Pamela Lacy, Research and Dissemination Manager of Thomas Pocklington Trust says: "Understanding the true cost of sight loss is crucial if support systems are going to prevent people from having to live in undue hardship. The evidence in this new study is an important first step. We hope it will help in the development of a fairer system which fully takes on board the true costs of sight loss."

Notes for editors

Press release reference number: PR15/08

 

Thomas Pocklington Trust is a national charity for people with sight loss. Its research programme commissions and funds social and public health research initiatives to identify ways to improve the lives of people with sight loss. www.pocklington-trust.org.uk

Disability and minimum living standards: The additional costs of living for people who are sight impaired and people who are Deaf, is available from http://www.lboro.ac.uk/research/crsp/publications/ A summary of findings related to sight loss is available at: http://www.pocklington-trust.org.uk/

The research was carried out by Katherine Hill, Abigail Davis, Donald Hirsch, Matt Padley and Noel Smith atthe Centre for Research in Social Policy, Loughborough University and University Campus Suffolk.

Loughborough is one of the country’s leading universities, with an international reputation for research that matters, excellence in teaching, strong links with industry, and unrivalled achievement in sport and its underpinning academic disciplines.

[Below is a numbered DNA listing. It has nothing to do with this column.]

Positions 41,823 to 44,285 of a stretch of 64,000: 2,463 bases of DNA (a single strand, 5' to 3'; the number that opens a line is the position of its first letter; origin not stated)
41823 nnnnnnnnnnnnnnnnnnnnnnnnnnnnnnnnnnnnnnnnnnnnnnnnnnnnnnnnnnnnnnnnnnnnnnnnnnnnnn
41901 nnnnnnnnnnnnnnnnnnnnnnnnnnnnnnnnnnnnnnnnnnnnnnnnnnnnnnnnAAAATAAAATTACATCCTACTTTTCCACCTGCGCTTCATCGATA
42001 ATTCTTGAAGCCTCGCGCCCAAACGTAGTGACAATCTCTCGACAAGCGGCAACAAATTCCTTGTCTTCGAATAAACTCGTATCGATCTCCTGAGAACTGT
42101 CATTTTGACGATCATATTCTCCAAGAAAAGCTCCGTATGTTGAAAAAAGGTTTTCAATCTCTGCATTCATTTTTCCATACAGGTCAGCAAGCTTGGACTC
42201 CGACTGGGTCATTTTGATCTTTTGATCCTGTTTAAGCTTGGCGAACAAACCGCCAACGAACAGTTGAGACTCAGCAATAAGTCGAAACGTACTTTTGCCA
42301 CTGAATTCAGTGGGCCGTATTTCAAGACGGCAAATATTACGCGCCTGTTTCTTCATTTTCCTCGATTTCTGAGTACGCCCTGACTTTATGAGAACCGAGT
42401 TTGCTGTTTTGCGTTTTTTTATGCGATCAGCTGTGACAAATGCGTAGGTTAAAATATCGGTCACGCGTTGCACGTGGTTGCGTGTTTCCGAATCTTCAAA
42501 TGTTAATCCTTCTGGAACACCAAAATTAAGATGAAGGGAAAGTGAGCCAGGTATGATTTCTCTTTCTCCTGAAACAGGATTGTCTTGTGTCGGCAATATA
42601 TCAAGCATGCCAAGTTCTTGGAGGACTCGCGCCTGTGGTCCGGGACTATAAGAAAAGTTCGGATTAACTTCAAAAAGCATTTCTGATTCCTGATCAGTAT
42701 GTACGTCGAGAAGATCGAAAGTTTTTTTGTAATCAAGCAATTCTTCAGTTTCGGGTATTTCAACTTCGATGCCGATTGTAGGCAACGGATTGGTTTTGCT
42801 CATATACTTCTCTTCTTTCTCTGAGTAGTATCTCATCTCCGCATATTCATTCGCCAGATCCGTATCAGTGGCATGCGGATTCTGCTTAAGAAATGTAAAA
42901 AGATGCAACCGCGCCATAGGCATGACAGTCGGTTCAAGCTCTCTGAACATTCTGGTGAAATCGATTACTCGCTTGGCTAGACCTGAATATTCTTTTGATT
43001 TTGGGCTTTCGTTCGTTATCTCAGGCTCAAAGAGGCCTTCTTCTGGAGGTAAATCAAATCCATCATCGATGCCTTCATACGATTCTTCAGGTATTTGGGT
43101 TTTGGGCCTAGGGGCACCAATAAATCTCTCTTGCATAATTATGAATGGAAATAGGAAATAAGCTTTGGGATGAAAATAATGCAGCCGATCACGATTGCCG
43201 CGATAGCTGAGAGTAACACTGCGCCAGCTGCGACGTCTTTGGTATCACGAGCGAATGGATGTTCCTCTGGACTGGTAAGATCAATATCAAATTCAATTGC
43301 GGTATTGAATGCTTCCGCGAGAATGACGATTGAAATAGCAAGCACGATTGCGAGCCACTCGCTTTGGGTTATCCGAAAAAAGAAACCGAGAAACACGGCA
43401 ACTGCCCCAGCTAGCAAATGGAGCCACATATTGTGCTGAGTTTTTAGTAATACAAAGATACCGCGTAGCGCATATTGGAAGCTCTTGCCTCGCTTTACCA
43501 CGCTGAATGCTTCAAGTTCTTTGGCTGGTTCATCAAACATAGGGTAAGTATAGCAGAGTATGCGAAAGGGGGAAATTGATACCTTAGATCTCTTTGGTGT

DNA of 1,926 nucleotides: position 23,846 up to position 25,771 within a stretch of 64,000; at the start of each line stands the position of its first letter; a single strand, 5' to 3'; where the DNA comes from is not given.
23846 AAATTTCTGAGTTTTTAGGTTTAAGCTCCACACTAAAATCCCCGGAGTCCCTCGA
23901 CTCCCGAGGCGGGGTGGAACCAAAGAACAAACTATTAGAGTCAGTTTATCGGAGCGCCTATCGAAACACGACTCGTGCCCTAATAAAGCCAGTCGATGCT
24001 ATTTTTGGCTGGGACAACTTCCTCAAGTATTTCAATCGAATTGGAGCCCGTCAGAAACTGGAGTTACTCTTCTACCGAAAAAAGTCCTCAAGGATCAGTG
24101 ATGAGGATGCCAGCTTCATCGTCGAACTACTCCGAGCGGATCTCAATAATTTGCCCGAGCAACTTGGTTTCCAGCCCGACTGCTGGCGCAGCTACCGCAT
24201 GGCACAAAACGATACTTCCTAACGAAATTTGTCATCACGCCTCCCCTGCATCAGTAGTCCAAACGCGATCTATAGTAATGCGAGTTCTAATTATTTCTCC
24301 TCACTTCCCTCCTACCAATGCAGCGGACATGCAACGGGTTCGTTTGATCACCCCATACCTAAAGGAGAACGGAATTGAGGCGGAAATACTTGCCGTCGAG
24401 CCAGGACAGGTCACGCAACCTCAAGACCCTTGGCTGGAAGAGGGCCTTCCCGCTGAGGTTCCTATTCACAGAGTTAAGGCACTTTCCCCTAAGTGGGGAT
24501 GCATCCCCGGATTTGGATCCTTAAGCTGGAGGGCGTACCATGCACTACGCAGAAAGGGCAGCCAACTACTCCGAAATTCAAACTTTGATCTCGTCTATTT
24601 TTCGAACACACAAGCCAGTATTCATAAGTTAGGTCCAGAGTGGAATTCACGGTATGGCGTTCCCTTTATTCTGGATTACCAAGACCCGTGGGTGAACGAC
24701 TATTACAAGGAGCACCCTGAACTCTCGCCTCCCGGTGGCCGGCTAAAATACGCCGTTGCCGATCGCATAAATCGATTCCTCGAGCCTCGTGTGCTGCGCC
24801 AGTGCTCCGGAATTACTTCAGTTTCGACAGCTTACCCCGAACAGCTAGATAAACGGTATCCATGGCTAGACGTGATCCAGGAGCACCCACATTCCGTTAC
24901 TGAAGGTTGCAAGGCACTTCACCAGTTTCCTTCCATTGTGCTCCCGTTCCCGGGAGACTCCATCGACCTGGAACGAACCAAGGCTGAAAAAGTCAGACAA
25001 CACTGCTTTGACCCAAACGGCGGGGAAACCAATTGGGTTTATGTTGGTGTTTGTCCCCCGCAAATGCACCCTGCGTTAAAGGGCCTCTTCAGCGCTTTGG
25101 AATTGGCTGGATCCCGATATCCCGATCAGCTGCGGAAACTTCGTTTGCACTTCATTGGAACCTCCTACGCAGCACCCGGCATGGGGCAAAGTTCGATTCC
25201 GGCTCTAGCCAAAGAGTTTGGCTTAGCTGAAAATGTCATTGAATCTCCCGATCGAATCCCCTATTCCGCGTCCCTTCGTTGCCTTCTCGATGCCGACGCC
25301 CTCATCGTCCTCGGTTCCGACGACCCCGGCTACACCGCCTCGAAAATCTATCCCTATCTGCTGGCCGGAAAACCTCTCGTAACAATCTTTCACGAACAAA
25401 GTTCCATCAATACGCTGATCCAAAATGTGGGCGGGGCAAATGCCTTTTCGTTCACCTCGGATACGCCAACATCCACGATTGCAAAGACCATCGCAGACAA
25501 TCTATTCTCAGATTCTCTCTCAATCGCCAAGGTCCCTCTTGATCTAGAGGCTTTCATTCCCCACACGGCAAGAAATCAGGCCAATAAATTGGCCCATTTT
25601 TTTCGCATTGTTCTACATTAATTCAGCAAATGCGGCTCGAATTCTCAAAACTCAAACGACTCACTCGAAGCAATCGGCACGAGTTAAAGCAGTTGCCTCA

It has been awarded five stars in the independent QS Stars university rating scheme, putting it among the best universities in the world, and was named Sports University of the Year 2013-14 by The Times and Sunday Times. Loughborough is consistently ranked in the top twenty of UK universities in the Times Higher Education’s ‘table of tables’ and has been voted England's Best Student Experience for six years running in the Times Higher Education league. In recognition of its contribution to the sector, Loughborough has been awarded seven Queen's Anniversary Prizes.
In 2015 the University will open an additional academic campus in London’s new innovation quarter. Loughborough University in London, based on the Queen Elizabeth Olympic Park, will offer postgraduate and executive-level education, as well as research and enterprise opportunities.

The Centre for Research in Social Policy (CRSP) is an autonomous research centre based in the Department of Social Sciences at Loughborough University.